How To Keep Beloved Kentucky Derby Winners From Ending Up As Dog Food
Too often, retired thoroughbreds are sold to brutal ‘kill buyers’ after their stud careers are over. A new law plans to stop that.
As the global glitterati descend on Louisville’s Churchill Downs today for the most exciting two minutes in sports, it’s instructive to remember an earlier Run for the Roses nearly three decades ago.
The 1986 Kentucky Derby was a sentimental, even magical affair, as the legendary 54-year-old jockey Willie Shoemaker finally captured the only major racing prize that had eluded him—the winner’s circle rose garland. The Shoe had steered Ferdinand, a 17-1 long shot California three-year-old, from last place through a heavy traffic jam in the stretch, to a 2-¼ length victory at the wire. Ferdinand emerged as a national figure, later sealing his own legend with an historic photo finish Breeders’ Classic upset over the mighty Alysheba, clinching Horse of the Year honors in 1987.
It’s also instructive to consider the retirement arc of that champion thoroughbred. After only modest success at breeding talented offspring—Ferdinand was apparently a fighter, not a lover—he was sold to Japanese interests in 1994. In 2002, at the relatively young age of 19, he was “disposed of” in a Japanese slaughterhouse. While Ferdinand might have wound up as a gourmet steak at an upscale Tokyo restaurant, the most likely fate of this elite athlete was in the form of processed pet food.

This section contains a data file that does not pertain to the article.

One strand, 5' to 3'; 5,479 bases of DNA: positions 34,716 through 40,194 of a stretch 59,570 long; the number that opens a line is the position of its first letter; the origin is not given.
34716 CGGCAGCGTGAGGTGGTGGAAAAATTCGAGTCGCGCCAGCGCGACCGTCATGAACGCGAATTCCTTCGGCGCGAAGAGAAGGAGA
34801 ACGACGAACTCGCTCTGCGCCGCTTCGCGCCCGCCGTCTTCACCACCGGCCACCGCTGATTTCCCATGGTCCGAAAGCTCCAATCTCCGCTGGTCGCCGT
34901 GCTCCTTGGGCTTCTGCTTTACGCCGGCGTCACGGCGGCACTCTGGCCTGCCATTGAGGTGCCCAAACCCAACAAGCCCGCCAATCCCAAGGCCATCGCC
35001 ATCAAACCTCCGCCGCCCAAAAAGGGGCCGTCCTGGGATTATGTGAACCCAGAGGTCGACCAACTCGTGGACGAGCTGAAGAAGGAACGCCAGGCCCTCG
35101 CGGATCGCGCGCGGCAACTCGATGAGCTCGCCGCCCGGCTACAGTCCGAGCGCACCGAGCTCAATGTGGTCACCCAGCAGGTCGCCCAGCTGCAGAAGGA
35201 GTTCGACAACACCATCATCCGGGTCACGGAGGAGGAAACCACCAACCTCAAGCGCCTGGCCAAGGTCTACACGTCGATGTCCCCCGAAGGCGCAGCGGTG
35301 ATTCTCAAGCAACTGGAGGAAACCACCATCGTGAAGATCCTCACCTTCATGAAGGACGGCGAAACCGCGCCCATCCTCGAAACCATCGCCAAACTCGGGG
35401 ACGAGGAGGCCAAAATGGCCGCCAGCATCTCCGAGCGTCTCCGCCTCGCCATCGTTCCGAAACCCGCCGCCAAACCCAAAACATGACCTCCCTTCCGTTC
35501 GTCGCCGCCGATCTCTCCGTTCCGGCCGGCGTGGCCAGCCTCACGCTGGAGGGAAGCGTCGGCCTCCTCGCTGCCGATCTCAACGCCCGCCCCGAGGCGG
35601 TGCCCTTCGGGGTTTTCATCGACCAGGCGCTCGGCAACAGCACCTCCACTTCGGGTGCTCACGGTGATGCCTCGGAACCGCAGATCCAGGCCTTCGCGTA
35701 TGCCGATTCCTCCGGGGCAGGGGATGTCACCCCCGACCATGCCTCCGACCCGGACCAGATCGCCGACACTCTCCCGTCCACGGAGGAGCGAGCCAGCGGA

No other Derby winner has met the same despicable demise. In fact, since this tragedy was exposed, many sales contracts for prized stallions now include a “Ferdinand clause,” enabling the seller to repurchase a horse after his career at stud is complete.
Every year, however, an estimated 150,000 U.S. horses are sent to Canadian or Mexican slaughterhouses to feed horse-hungry palates in Europe, South America, and Asia. More than 10,000 of them are thoroughbreds.
At the center of this practice are middlemen known as “kill buyers,” whose profitable profession consists of gathering up horses for slaughter and then transporting them across the U.S. border. They purport to offer a valuable service to the industry: With the sport of racing in serious economic distress, kill buyers provide financial recompense to struggling owners, and profess to provide a more humane alternative to the abandonment and slow starvation of unwanted horses.